This relief shows President Lincoln holding the shackles that have been taken from the bondsman who is kneeling at his feet, while handing the newly emancipated man a gun and accoutrements. This feature explains more clearly the law that authorized Lincoln to issue the proclamation, and also shows how the government was required to employ the slave as a soldier. On the right of the president stand Salmon P. Chase and John Sherman, the financial men of the war period, and on the left are Benjamin Wade and Joshua R. Giddings, who were Lincoln's mainstays in the anti-slavery movements. In the background, in bas-relief, is represented the army and navy. Overhead is the closing paragraph of the proclamation, written by Chase and adopted by Lincoln: "And upon this act, sincerely believed to be an act of justice warranted by the constitution, upon military necessity, I invoke the considerate judgment of mankind and the gracious favor of Almighty God." Image courtesy of Heidi Kathleen Elise Fearing View File Details Page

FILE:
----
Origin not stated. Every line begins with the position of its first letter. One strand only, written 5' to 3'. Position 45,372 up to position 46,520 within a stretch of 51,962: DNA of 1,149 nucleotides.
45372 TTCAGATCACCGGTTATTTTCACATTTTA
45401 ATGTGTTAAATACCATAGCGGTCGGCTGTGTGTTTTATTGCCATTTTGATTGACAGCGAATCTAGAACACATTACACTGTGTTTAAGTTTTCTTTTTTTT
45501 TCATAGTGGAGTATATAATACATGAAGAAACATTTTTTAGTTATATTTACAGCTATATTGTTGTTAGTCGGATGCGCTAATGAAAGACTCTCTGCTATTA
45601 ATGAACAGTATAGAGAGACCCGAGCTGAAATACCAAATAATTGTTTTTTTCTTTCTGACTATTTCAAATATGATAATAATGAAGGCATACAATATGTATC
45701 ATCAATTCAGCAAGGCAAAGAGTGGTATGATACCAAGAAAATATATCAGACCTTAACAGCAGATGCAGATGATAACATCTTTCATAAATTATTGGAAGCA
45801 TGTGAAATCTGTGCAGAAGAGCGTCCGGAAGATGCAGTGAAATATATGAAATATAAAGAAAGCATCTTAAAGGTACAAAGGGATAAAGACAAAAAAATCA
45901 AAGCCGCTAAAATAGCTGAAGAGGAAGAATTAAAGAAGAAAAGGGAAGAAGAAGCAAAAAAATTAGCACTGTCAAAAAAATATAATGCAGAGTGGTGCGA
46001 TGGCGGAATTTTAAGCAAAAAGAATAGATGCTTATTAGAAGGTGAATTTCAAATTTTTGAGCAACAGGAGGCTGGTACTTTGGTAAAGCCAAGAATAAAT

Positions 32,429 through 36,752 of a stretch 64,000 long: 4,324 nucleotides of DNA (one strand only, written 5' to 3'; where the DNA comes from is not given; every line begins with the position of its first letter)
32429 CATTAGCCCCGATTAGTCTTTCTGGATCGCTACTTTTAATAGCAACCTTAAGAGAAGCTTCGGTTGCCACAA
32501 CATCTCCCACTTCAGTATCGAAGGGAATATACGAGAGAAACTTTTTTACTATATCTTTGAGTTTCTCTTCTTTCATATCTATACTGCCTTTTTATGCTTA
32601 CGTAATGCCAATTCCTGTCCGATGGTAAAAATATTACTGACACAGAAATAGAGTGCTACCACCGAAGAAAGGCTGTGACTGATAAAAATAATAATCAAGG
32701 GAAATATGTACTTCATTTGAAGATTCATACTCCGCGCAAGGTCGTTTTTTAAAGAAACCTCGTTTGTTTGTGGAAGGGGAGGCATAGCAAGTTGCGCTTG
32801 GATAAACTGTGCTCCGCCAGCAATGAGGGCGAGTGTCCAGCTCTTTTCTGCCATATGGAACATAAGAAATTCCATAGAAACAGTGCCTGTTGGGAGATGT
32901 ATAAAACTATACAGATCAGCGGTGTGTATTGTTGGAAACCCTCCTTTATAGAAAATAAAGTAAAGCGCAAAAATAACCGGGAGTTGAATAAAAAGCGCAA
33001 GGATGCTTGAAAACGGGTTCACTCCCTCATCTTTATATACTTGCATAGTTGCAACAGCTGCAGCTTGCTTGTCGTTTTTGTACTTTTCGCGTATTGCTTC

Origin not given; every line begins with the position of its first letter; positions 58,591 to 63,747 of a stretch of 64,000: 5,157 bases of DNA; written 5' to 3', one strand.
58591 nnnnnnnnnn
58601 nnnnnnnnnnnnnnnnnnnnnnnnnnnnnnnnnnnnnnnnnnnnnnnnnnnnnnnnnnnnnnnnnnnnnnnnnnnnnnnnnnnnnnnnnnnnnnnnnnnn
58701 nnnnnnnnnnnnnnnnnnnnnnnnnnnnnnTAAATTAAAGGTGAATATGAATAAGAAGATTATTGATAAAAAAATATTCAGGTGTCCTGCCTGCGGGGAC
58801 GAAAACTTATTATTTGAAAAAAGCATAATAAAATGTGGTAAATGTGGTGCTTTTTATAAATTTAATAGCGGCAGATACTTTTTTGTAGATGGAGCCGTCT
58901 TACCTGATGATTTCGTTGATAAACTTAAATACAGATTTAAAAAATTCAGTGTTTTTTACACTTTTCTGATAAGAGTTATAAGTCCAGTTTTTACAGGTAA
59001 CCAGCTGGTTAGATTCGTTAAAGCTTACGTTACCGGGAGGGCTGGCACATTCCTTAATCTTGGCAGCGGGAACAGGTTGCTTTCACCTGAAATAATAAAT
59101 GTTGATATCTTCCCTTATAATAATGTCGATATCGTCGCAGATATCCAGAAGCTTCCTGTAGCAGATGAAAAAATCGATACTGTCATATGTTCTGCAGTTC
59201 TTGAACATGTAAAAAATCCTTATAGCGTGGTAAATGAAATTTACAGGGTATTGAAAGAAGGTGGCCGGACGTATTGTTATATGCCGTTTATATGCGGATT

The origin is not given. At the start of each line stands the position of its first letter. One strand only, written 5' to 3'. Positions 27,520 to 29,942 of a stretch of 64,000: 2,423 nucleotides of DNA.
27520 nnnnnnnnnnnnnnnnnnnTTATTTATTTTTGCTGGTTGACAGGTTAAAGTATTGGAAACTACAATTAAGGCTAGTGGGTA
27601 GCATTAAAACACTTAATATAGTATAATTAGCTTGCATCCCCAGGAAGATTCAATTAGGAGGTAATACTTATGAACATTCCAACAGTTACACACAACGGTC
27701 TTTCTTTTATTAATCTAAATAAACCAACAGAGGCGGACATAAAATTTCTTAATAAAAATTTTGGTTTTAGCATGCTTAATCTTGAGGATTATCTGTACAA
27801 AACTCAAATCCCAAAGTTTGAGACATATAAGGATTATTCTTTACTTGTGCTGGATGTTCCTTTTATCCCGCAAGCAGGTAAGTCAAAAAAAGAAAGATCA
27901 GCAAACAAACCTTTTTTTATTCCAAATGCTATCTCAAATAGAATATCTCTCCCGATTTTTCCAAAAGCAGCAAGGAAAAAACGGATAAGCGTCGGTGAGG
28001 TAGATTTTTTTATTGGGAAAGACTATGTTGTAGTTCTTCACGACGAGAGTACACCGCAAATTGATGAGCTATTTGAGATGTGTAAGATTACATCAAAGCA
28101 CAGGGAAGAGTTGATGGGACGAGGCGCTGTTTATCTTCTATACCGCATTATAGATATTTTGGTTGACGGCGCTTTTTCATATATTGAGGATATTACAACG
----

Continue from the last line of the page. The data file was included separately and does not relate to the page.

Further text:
The Color Guard

The Color Guard

"The Color Guard" is a representation of the Infantry group. Depicted here is the One Hundred and Third Ohio infantry at the Battle of Resaca that took place May 13-15, 1864. Sergeant Martin Striebler and his eight corporals defended the flag until each of them were killed or wounded. The monument's architect, Levi T. Scofield was one of the infantrymen who fought at this battle. Image Courtesy of C. W. Perron View File Details Page

End of the War

End of the War